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theatre review

Robert Winslow and Herbie Barnes in "The Berlin Blues"

What do you do if you inherit a farm and you're not a farmer? Turn it into a theatre, which is what actor and director Robert Winslow did 20 years ago.

4th Line Theatre, situated just beyond the little town of Millbrook near Peterborough, Ont., puts on Canadian plays, usually with local interest. The Berlin Blues, by Drew Hayden Taylor - an aboriginal playwright from Ontario - certainly fits both mandates.

Taylor has created a farce, but like all good farces, there is a serious underbelly. German developers with deep pockets have come to the fictional reserve of Otter Lake with an irresistible offer - to build a theme park called Ojibway World, which will mean money spent and jobs created.

The first act focuses on the Germans, Birgit and Reinhart (Cynthia Ashperger and Robert Winslow), who, like many of their countrymen,are besotted by first nations culture (they certainly know more about Ojibway ritual and folklore than the Otter Lake residents themselves). The second act chronicles the week before Ojibway World opens.

4th Line has assembled an excellent cast of first nations actors to play the denizens of Otter Lake: Cheri Maracle (Donalda) as the economic development officer; Clifford Cardinal (Andrew) who is, in his words, the "rez cop"; Patti Shaughnessy (Angie) his girlfriend who works in the local craft store; and Herbie Barnes (Trailer), a shiftless layabout who lusts after Donalda.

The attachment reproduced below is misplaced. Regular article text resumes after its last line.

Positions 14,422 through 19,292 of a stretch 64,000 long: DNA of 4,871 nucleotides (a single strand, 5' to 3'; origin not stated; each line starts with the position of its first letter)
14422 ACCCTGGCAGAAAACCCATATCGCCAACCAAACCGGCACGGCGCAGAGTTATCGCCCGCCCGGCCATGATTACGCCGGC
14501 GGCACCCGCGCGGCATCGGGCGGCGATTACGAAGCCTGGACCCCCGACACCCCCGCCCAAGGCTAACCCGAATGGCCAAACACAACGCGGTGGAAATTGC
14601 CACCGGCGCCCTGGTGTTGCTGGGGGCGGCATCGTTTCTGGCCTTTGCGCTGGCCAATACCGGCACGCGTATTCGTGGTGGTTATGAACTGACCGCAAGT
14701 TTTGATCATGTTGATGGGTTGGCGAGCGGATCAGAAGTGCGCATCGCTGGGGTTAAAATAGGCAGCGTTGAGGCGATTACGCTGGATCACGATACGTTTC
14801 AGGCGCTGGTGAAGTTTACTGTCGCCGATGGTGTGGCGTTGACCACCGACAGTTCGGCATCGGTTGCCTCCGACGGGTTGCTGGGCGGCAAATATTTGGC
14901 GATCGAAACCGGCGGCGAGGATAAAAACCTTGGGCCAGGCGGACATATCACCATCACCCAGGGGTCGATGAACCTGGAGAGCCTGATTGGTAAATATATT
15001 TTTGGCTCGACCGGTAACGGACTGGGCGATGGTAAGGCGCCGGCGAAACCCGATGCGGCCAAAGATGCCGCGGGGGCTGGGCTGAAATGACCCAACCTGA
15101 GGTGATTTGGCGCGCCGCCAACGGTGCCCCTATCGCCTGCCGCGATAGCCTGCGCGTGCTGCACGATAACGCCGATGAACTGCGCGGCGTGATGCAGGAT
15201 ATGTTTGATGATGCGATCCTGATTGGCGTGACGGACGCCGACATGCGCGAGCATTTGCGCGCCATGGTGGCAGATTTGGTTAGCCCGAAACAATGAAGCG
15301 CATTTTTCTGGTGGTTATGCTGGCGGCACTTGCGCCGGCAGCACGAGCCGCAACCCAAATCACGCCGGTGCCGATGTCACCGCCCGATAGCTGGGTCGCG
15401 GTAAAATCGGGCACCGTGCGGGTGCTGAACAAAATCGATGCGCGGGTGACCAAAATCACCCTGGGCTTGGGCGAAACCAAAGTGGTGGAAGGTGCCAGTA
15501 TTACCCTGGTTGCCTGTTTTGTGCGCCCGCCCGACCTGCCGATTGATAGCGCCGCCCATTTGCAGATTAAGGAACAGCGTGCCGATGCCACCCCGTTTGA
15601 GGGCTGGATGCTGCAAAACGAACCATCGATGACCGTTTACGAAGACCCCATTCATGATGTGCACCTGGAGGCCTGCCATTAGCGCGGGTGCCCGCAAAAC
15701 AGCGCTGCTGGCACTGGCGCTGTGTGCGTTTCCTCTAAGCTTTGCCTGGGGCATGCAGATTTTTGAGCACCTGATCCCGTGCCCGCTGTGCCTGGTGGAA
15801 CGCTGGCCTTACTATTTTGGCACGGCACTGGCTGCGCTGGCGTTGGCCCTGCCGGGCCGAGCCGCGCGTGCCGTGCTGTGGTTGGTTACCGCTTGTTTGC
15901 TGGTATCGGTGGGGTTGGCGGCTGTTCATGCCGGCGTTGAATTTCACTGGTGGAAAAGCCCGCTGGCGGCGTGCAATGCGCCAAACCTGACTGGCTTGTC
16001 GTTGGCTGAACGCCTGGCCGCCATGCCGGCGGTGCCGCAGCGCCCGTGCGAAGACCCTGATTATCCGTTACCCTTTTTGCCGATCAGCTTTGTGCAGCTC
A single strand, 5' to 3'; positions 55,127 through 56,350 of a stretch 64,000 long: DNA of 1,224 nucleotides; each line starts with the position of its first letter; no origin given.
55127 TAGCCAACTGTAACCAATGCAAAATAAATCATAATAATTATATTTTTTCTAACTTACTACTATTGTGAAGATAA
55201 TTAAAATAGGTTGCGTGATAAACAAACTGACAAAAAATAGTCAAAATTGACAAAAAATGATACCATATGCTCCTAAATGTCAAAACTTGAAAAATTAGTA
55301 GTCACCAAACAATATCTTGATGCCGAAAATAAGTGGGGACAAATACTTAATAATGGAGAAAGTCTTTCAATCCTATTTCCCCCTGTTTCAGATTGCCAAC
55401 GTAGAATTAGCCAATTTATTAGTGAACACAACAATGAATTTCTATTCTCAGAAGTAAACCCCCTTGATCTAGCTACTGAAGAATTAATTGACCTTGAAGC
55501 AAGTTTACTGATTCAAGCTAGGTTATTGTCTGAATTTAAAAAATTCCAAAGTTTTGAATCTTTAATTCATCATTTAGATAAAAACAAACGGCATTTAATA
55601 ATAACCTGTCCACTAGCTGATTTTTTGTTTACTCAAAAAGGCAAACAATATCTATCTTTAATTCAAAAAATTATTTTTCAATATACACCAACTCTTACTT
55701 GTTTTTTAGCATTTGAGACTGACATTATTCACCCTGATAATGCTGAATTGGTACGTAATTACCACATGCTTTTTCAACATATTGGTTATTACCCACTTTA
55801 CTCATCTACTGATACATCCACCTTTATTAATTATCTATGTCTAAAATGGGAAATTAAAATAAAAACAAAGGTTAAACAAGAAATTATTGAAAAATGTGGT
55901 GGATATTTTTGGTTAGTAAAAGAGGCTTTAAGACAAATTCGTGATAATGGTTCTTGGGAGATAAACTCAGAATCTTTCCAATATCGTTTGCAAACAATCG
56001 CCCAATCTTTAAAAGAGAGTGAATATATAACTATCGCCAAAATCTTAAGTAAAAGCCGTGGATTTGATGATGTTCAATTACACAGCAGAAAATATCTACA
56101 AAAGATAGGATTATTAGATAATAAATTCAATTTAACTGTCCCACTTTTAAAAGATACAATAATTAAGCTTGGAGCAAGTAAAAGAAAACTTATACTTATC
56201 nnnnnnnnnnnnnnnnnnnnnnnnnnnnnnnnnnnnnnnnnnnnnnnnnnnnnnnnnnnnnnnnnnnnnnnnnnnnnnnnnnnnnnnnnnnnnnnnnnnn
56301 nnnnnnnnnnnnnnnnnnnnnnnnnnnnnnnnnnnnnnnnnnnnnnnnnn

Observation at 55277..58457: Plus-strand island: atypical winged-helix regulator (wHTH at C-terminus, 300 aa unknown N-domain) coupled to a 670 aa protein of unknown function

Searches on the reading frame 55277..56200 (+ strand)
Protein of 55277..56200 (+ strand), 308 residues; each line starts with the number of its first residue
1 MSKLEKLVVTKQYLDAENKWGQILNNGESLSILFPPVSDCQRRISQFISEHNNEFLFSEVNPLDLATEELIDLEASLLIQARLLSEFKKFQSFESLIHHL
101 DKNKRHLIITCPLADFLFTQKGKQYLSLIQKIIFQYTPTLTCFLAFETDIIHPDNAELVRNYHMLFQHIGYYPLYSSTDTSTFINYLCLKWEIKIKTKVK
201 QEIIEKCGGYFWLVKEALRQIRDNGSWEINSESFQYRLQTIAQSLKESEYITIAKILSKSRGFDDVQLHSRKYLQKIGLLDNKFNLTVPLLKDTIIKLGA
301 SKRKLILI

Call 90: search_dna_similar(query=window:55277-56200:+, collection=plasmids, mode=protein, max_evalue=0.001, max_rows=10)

While Donalda, Andrew and Trailer all get high-paying jobs with Ojibway World, the politically correct Angie is the lone holdout. She objects violently to what she sees as cultural appropriation. Thus the stage is set for conflict, and while there are laughs galore, Taylor raises some very provocative questions about economic imperialism.

The comedy in the first act seems a little forced at times, but Taylor comes into his own in the hilarious second act. Aboriginal humour is often self-deprecation at its best: Trailer's cooking Kraft Dinner in root beer because his water pump is broken is referred to as "indigenous fusion cuisine." Donalda's answer to the question, "What do you know about buffalos?" "They have great wings." Favourite memories of reserve life: "Filing land claims, gutting caribou and playing bingo"

Taylor is also a master of snappy one-liners, and knows how to build on the farcical elements here, particularly Trailer's epic production of Dancing with Wolves: The Musical. (We get to hear a couple of the songs, which generate a lot of laughter.) Timing is everything in farce, so much rides on director Kim Blackwell, who ensures the speed of attack, especially in the raucous second act.

Farce also means that the audience must surrender to a level of absurdity, and Taylor piles on enough craziness to draw us in. Who wouldn't be charmed, for example, by what Ojibway World has to offer? The goodies include The International Longhouse of Pancakes, Chief Dan George Gorge, Sitting Bull Steakhouse and Rotisserie and Le Cirque du Billy Jack. Or, my favourite, the on-site hotel called Haida Way.

Meanwhile, Julia Tribe's riotous Ojibway World costumes manage to embrace every native culture from both North and South America. And, lest we forget this cliché, there is a marauding buffalo (a puppet manned by three people) that is one of the single most hilarious things I've ever seen on the stage.

Helping the playwright are solid performances from the actors. The impish Barnes, in particular, gives an over-the-top performance of a lifetime.

The Berlin Blues continues in Millbrook, Ont., until Saturday.

The Berlin Blues

  • Written by Drew Hayden Taylor
  • Directed by Kim Blackwell
  • Starring Cynthia Ashperger, Herbie Barnes, Clifford Cardinal, Cheri Maracle, Patti Shaughnessy and Robert Winslow
  • At 4th Line Theatre in Millbrook, Ont.